Hong Kong was forced to shut down its airport yesterday, grounding around 200 flights and affecting many others worldwide, after thousands of protesters swarmed the main terminal building in the biggest disruption yet to the city's economy since demonstrations escalated in June.
The airport authorities said flights could resume early today depending on recovery operations after protester numbers dwindled in the evening. They also urged passengers to check that their flights were confirmed before heading to the airport. But protest organisers have vowed to hold a large-scale "eye for an eye" sit-in at the airport this afternoon to protest against the escalation of force by police following another weekend of violent demonstrations across Hong Kong. This would be the fifth continuous day that protesters have occupied the airport.
The flights affected yesterday included six from Singapore to Hong Kong - three by Cathay Pacific, two by Singapore Airlines (SIA) and one by Scoot, said Changi Airport Group.
Another Scoot flight - TR980 - which left Singapore with 122 passengers, made a U-turn about 30 minutes before it was scheduled to land in Hong Kong at 6.05pm. It arrived back in Singapore at around 9.10pm. SIA Flight SQ872, which took off from Changi Airport at 2.30pm, was diverted to Guangzhou airport and landed at 6.42pm. The plane then departed Guangzhou after 8pm and landed at Changi just before midnight.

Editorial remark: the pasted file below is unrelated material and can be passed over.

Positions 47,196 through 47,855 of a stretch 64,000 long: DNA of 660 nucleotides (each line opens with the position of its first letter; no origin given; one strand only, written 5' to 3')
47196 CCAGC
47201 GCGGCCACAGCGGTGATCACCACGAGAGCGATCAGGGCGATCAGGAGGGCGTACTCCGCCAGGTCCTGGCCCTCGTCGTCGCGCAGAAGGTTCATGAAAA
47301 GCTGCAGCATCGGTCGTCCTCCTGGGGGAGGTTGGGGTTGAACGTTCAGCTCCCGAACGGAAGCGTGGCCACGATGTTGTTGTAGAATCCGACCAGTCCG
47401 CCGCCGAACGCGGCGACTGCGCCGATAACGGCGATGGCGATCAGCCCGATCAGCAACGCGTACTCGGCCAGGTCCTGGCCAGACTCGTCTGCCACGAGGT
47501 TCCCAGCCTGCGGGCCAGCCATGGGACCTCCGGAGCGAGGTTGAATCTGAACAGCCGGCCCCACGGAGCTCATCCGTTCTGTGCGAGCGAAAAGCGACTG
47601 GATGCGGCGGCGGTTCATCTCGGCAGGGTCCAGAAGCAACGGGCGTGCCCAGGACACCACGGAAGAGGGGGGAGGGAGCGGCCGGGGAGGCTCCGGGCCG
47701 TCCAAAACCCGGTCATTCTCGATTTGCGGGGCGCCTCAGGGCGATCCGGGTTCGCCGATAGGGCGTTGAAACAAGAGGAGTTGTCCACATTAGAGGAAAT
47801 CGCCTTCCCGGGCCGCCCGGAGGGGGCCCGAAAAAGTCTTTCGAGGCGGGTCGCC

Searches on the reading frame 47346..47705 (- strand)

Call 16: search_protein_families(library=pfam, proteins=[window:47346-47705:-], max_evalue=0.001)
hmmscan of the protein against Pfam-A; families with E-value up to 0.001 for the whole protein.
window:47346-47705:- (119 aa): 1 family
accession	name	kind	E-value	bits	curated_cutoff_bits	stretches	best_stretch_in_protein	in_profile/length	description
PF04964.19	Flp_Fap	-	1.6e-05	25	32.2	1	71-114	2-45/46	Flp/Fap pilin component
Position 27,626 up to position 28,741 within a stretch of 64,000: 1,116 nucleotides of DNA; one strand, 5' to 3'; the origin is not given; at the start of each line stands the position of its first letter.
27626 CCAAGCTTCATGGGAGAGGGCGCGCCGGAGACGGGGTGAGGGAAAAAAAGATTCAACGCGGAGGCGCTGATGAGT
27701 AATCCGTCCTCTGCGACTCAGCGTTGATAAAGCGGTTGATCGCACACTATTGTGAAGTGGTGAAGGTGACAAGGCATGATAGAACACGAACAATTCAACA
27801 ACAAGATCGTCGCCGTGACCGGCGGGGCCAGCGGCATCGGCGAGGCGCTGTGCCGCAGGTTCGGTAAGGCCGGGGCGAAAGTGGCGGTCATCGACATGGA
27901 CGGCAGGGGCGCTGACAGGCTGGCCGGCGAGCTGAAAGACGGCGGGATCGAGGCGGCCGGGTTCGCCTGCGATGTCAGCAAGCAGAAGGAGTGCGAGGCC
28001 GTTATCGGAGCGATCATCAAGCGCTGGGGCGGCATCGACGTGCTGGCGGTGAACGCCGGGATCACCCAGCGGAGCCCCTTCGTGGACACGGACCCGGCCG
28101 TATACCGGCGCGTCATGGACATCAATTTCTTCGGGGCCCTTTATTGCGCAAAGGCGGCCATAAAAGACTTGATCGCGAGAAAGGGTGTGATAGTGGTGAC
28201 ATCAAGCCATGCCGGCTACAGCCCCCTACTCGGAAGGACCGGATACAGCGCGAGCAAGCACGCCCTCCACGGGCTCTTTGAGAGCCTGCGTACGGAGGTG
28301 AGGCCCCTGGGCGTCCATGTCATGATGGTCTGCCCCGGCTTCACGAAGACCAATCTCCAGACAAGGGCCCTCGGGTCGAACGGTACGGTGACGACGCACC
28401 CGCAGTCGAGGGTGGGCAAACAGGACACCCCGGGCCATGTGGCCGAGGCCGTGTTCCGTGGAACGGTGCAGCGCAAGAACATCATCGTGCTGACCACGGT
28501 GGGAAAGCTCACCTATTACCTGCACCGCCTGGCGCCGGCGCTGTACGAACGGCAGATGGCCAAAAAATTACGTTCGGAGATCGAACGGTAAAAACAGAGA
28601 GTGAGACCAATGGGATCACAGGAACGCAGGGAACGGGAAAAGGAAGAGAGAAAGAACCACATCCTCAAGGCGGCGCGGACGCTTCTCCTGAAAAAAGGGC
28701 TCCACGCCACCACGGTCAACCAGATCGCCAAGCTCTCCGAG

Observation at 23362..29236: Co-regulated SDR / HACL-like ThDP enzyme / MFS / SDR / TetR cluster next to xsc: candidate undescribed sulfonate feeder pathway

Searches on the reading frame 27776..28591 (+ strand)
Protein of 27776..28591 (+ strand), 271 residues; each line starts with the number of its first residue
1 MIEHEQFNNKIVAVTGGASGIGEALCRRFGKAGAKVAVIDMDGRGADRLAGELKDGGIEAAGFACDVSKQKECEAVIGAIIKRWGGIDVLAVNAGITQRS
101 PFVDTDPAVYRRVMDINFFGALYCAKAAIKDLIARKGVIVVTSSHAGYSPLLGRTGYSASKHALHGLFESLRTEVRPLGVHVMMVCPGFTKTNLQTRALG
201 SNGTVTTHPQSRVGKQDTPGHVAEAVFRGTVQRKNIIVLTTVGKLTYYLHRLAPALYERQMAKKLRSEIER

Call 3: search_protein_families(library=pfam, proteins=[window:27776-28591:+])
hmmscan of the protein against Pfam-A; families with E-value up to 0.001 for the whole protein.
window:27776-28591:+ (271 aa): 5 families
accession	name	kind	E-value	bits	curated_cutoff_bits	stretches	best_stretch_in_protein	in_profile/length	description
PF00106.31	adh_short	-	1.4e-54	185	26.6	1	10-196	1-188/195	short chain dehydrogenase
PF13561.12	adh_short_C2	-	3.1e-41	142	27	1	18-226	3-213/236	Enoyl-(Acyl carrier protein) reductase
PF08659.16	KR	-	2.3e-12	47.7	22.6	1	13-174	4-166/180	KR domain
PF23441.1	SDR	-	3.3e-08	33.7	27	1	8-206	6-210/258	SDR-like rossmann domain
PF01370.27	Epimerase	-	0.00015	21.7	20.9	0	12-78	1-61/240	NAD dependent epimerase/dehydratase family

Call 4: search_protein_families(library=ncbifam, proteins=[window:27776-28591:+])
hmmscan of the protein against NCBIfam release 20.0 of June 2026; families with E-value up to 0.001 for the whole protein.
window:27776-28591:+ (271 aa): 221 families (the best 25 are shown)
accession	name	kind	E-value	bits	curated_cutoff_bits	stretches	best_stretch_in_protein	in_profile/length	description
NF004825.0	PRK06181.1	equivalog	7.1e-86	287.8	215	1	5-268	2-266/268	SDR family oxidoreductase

The clashes on Sunday saw police fire tear gas inside an MTR station for the first time, while videos circulated online of riot police firing pepper balls at close range against protesters. Anti-government anger also swelled after a woman was allegedly hit in the eye by a police beanbag round.
China directed strong language against violent protesters yesterday, saying that they had repeatedly attacked police officers with "extremely dangerous tools".
Protesters "have already committed serious crimes and have begun to show signs of terrorism", said Mr Yang Guang, a spokesman for the Hong Kong and Macau Affairs Office of the State Cabinet, who cited petrol bomb attacks on three police stations on Sunday.
Mr Yang said Hong Kong has "reached a critical juncture" after 10 straight weeks of protests, and stressed that Beijing supported the Hong Kong police force's "decisive enforcement (and) strict administration of justice".
Deputy Commissioner of Police (Operations) Tang Ping-keung said at a briefing yesterday that officers continue to classify the demonstrations as the actions of "violent rioters at this stage", but added that radical demonstrators had over the weekend stepped up their use of deadly tools. Police also said officers "use the minimum level of force to achieve the operational objective", and that 149 people have been arrested since last Friday.
They also admitted that undercover officers have been used in recent operations, and that they are still looking into Sunday's incident where a young female protester suffered a serious facial injury.
But many remained dissatisfied with what they see as excessive police tactics. About 300 people gathered outside the police headquarters in Wan Chai last night, although the crowd largely dispersed after organisers presented a police representative with a letter of complaint about the tactics used.
Pro-democracy group Civil Human Rights Front is calling for another mass rally on Sunday as other protesters vow to continue their daily airport sit-in.
The Hong Kong stock market closed at a seven-month low yesterday in the aftermath of the fresh chaos that hit the financial hub.